The Good Shepherd – two perspectives

I have two homilies in me on this Sunday’s readings. I don’t know which one I’ll share, though I might end up sharing both, since I’ll probably be preaching in two different celebrations – in a Celebration of the Word in a remote village and at a Mass in one of the municipalities in the parish.

shepherd

The first perspective on  Jesus as the Good Shepherd that I want to share is of a shepherd who encourages and consoles us.

Jesus care for us, the sheep. He knows us – with all our faults and all our gifts. He wants the best for us. John in the second reading reminds us that “Beloved, we are God’s children now; what we shall be has not yet been revealed.”

Jesus seeks us out. Knowing us, as sometimes lost and wandering, he has come from the Father to seek us out. He finds us even in the brambles and carries us back to the flock. If he carries us on his shoulders, it’s quite likely that our bowels will be loosened in fright and we’ll crap down his back. But he loves us with all our crap – and wants to carry us back to the security of the flock.

Jesus also guards and protects us. When we are with Him, we may face dangers – but He is there at our side.

But he loves us so much that He willingly gives us life for us. Yes, it is dangerous and fearful. He did sweat blood in the Garden of Gethsemane. But He knows that giving up oneself brings life.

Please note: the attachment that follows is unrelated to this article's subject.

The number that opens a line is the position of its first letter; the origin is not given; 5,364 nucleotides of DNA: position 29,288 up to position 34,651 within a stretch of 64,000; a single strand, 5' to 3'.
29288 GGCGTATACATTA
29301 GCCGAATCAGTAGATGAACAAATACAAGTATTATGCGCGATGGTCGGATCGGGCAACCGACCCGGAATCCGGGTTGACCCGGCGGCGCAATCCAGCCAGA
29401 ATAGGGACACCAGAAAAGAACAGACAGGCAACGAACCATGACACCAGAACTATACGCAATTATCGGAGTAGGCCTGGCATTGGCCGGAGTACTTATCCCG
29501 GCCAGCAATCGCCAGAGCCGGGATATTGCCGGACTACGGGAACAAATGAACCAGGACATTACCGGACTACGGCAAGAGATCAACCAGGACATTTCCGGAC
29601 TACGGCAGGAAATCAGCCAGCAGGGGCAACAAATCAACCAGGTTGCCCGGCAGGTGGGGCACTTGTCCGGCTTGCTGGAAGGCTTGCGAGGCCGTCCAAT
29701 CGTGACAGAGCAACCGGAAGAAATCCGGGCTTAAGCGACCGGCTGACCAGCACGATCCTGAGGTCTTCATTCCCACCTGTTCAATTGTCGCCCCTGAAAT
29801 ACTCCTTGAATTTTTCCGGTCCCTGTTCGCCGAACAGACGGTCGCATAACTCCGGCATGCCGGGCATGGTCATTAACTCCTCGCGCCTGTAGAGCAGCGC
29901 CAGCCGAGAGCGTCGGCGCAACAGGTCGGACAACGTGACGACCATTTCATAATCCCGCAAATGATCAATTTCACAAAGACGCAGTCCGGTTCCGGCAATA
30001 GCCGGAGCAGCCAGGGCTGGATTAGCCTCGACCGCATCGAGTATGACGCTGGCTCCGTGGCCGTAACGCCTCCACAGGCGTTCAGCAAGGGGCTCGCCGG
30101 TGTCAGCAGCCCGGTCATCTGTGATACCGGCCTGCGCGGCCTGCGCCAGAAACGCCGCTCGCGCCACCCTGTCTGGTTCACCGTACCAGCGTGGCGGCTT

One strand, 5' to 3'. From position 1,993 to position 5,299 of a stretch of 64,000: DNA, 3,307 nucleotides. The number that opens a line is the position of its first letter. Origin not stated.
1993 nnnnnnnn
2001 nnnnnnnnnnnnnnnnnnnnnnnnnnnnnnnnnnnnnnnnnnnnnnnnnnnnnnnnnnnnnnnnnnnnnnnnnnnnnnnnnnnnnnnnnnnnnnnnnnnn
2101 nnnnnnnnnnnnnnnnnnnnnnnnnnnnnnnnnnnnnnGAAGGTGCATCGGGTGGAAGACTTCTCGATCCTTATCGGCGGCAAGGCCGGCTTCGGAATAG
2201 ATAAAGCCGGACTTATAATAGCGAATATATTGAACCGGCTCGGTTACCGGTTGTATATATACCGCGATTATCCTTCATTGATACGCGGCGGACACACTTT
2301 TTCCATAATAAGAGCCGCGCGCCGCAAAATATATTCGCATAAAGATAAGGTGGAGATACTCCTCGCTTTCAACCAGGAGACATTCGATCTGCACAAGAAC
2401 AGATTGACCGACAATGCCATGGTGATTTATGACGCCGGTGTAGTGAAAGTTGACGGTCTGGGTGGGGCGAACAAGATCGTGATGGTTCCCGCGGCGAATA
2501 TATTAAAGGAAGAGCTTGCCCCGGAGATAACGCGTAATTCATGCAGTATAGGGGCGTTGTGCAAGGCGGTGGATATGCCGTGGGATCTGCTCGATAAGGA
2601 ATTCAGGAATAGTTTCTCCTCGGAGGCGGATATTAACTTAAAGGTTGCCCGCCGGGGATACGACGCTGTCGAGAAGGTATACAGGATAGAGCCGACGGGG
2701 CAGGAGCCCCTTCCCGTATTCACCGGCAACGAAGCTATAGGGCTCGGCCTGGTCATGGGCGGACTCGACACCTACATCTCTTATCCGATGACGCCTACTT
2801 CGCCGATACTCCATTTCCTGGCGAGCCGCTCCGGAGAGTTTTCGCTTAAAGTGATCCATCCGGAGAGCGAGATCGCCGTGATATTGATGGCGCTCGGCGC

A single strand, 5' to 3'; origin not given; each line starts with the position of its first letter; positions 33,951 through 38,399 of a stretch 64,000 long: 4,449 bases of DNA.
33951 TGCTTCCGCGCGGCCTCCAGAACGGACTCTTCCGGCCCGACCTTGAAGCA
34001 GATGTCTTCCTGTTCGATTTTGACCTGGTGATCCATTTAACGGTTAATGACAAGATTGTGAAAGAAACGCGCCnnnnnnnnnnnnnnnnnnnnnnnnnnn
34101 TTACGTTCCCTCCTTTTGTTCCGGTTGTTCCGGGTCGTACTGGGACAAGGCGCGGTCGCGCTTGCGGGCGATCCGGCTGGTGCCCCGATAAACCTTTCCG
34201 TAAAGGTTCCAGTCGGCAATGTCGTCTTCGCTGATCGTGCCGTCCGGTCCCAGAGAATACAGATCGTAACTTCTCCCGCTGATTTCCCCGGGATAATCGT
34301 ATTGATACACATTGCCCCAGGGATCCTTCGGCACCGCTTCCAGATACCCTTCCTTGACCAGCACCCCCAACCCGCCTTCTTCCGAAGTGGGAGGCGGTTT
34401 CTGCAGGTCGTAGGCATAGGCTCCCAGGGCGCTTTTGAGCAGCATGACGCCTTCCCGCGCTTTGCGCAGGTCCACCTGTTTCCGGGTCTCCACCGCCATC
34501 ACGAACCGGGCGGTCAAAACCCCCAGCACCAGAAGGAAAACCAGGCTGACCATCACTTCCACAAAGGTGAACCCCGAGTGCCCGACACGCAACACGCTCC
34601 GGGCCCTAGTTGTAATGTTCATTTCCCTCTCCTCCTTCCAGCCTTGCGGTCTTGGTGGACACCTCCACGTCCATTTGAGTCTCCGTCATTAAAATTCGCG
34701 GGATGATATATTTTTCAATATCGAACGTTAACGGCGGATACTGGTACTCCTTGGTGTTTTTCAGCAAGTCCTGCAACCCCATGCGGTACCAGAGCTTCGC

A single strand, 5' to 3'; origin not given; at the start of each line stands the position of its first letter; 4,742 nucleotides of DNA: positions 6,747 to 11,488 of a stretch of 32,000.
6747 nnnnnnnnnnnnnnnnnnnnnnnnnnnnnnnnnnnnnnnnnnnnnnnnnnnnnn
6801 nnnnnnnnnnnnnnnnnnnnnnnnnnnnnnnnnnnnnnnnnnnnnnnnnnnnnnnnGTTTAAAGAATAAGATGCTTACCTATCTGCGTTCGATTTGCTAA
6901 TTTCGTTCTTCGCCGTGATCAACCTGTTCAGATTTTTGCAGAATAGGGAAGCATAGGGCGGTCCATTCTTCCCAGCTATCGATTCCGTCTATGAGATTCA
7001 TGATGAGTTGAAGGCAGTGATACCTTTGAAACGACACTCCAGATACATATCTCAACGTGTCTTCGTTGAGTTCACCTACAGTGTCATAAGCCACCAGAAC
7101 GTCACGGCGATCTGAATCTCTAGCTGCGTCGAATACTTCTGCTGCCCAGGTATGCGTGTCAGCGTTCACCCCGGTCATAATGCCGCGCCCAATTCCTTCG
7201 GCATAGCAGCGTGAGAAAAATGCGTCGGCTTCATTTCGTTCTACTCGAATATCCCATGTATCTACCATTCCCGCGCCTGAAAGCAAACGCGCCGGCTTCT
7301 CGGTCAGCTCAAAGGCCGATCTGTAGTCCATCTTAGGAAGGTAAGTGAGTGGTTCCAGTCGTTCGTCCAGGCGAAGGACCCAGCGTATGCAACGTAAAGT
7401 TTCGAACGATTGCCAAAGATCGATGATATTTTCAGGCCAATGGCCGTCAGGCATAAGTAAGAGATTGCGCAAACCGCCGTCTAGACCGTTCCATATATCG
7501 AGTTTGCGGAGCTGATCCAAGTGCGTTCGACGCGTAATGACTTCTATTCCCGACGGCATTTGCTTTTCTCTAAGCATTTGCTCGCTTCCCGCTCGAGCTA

Jesus, God-made-flesh, is the Good Shepherd who is for us.

But the second perspective is one that challenges us who serve the People of God, God’s flock.

Are we like the Good Shepherd?

Do we know our sheep, as Jesus knows His sheep? Do we have the smell of sheep from getting down into the mud with them?

Do we seek out the lost sheep, instead of being content with the faithful few? Do we go out into the brambles and offer the lost a way out, a way of hope? Or, do we want a comfortable church?

Are we willing to pick up the sheep and carry them home with tenderness? They’ll be dirty and smelling – and may crap on us.

Finally, are we willing to give our lives for them? This may mean martyrdom – which is a gift that God gives to a few. But then there is the dying that happens every day when people serve others in love, go the extra mile to comfort someone, forgive even their enemies?

Are we like the Good Shepherd or are we hired hands, who are content with our little rituals and minimal duties?

But, don’t worry. Even if we are mere hired hands, the Good Shepherd seeks us out and, with love, brings us back and offers us another chance to love.


The image is taken from the web page of Mount Saviour Monastery, a close up of the statue in their cemetery.

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